Business owner balks at paying for roadwork



Staff Writer

RED BANK — A request for road paving has left one business owner feeling flat.

Pat Mazzucca, president of Globe Petroleum on Central Avenue, spoke at the Borough Council meeting Monday, requesting that Central Avenue be added to the borough’s 2005 road program.

“We’ve sent letters going back 10 years,” he said.

Mazzucca said he recently received a letter from Mayor Edward J. McKenna Jr., responding to his concerns.

According to the letter produced by Mazzucca, which was written on borough letterhead, McKenna stated that the large trucks that belong to the company are partly the reason the road is in such disrepair.

“We have,” the letter states, “on many occasions suggested to you that due to the wear and tear that the road suffers as a result of your use of the road, which the borough might consider repaving the road if we are to receive a contribution toward the cost of repaving.

“Your individual opinion of our road program list and the condition of certain roads on that list is of no relevance.”

Mazzucca, who read McKenna’s letter aloud to the council as well as distributing copies to each council member, said he found it insulting.

“You should be embarrassed to have that letter go out to a business owner in town,” said Mazzucca.

Although McKenna was not present at Monday’s meeting, Councilman Robert J. Bifani defended the mayor’s statements.

“You have some very heavy trucking going over that road,” he said. “Your business is, in part, responsible.”

Joe Mazzucca, a co-owner of Globe Petroleum, said that he is not convinced that the company’s trucks have caused all the damage.

“Our trucks travel all over the state,” he said, “and we have never been asked to pay for a road to be repaved.”

Borough Administrator Stanley Sickels said that the infrastructure of the road could not withstand the weight of the trucks going over it on a daily basis.

“The recycling center paved their road,” he said. “The heavy trucks damaged it, and they offered to pave it.”

“The road doesn’t meet DOT [Department of Transportation] standards,” countered Pat Mazzucca.

“The road doesn’t meet DOT standards for your trucks,” replied Sickels.

In an interview after the meeting, Sickels said that nearly all the roads in town were originally built for light duty and do not have the strong base required for tractor-trailers of the type used by Globe Petroleum.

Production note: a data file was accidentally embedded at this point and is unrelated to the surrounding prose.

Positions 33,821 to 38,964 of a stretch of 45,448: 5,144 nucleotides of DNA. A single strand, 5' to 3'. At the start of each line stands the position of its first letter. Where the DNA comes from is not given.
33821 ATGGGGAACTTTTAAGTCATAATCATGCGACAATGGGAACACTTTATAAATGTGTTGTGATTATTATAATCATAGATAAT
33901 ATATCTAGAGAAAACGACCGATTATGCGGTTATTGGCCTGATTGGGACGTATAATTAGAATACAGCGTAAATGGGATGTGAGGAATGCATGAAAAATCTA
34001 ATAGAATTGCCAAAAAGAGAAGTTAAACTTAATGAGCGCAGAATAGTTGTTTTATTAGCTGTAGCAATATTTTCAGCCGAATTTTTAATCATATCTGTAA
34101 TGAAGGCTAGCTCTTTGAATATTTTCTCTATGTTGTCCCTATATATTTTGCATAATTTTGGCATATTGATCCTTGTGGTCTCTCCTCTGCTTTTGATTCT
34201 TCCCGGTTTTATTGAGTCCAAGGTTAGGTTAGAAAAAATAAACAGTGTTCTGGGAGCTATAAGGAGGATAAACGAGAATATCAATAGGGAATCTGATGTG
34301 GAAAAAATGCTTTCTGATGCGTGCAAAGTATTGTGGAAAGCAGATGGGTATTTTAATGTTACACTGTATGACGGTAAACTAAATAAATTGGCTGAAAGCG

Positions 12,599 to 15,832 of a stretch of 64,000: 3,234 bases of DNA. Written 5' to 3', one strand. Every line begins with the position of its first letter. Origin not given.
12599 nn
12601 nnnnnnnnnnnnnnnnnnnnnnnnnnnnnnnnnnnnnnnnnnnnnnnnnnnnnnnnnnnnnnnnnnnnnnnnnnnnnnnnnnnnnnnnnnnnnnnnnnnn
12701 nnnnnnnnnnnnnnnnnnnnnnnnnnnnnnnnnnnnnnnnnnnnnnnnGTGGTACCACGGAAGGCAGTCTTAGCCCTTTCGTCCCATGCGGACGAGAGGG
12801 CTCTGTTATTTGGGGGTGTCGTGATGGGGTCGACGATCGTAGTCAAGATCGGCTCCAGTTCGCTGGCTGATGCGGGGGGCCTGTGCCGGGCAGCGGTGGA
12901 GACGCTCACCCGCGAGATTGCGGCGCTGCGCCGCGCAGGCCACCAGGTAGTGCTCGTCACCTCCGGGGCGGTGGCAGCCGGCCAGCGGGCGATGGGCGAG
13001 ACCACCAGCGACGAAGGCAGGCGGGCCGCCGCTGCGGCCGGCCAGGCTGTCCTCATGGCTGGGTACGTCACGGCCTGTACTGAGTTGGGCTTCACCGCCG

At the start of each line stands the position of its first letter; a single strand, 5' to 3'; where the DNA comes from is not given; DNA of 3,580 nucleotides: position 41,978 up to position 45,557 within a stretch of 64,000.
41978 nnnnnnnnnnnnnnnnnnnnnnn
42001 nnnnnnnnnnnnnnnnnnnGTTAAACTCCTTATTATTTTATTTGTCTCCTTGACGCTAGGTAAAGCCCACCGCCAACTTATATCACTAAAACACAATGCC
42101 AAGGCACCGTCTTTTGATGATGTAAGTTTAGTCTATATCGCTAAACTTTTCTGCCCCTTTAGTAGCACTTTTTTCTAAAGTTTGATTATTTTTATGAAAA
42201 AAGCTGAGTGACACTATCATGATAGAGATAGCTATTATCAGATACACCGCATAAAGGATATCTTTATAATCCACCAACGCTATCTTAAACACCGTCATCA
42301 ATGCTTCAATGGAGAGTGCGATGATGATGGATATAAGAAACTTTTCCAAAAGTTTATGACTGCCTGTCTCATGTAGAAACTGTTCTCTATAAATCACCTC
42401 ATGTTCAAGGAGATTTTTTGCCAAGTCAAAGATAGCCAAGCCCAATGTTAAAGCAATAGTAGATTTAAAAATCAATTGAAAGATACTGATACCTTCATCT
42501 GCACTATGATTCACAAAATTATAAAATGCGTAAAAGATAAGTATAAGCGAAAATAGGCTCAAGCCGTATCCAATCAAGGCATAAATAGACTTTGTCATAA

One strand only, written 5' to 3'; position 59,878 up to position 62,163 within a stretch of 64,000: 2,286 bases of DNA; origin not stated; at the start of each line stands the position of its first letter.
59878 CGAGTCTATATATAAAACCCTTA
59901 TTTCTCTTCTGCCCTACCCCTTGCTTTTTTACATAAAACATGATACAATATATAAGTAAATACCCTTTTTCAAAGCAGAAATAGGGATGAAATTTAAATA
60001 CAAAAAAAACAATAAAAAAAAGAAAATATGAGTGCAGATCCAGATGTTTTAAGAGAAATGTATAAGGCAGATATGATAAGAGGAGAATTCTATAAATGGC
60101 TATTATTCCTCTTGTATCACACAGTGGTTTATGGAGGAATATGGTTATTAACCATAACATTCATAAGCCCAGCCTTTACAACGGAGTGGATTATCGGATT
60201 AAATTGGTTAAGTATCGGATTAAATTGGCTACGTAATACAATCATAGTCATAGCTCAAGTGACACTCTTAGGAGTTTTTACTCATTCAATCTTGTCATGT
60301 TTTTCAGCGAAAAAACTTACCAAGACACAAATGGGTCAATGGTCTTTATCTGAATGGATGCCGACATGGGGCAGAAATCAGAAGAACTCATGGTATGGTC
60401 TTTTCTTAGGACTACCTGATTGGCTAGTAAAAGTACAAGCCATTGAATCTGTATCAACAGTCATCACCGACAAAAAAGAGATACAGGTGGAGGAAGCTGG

“When the business started in 1929,” he said, “trucks were a lot smaller then.”

Pat Mazzucca said in an interview after the meeting that his standard-size 33,000-pound trucks are approximately half as heavy as the borough’s garbage trucks, which weigh 62,000 pounds.

“The way Stanley’s talking,” he said, “none of the garbage trucks should be driving on these streets.”

Sickels also said that Central Avenue was first built as a residential road, and that now there are several companies that use large trucks on that road, including Central Concrete, NJ Transit and Angelo’s Paving.

“In the past,” said Sickels, “the council has felt that streets that have kids playing took priority. Trucks can negotiate rough roads, but if a car hits a pothole and goes off and hits another car or a kid, that’s a bigger problem.”

Sickels said that Central Avenue has not been added to any upcoming road program.

McKenna’s letter also pointed to the fact that Globe Petroleum trucks transport some dangerous materials.

“As far as your business involving the transportation of hazardous and highly flammable materials,” the letter states, “I would assume that your company from a liability standpoint as well as a public safety standpoint, is [taking], and will continue to take every step necessary to protect the public, including properly instructing your drivers how to operate their vehicles.

“I would suggest that if you wish to discuss repaving the road,” the letter concludes, “tell us how much you wish to contribute and we can go from there.”

Sickels echoed the sentiments in McKenna’s letter at the meeting by saying that if the Mazzuccas feel the road condition is unsafe for the materials, that they could remedy the situation themselves.

Council President Pasquale Menna said that only the council can make a request of the nature presented in the letter from McKenna, and since no vote had ever been taken in that regard, the Mazzuccas should not see the request as an official one from the borough.

“We’ve never asked a property owner to do that,” he said.

Councilman John P. Curley said that he had read the letter, and that he also thought it was insulting.

“You’re taxpayers here,” Curley said to the Mazzuccas, “and you have the right to come before the council and ask anything. You should be given an accounting for where your tax dollars go.

“I wish I could apologize,” he added, “but I am not going to take responsibility for the mayor.”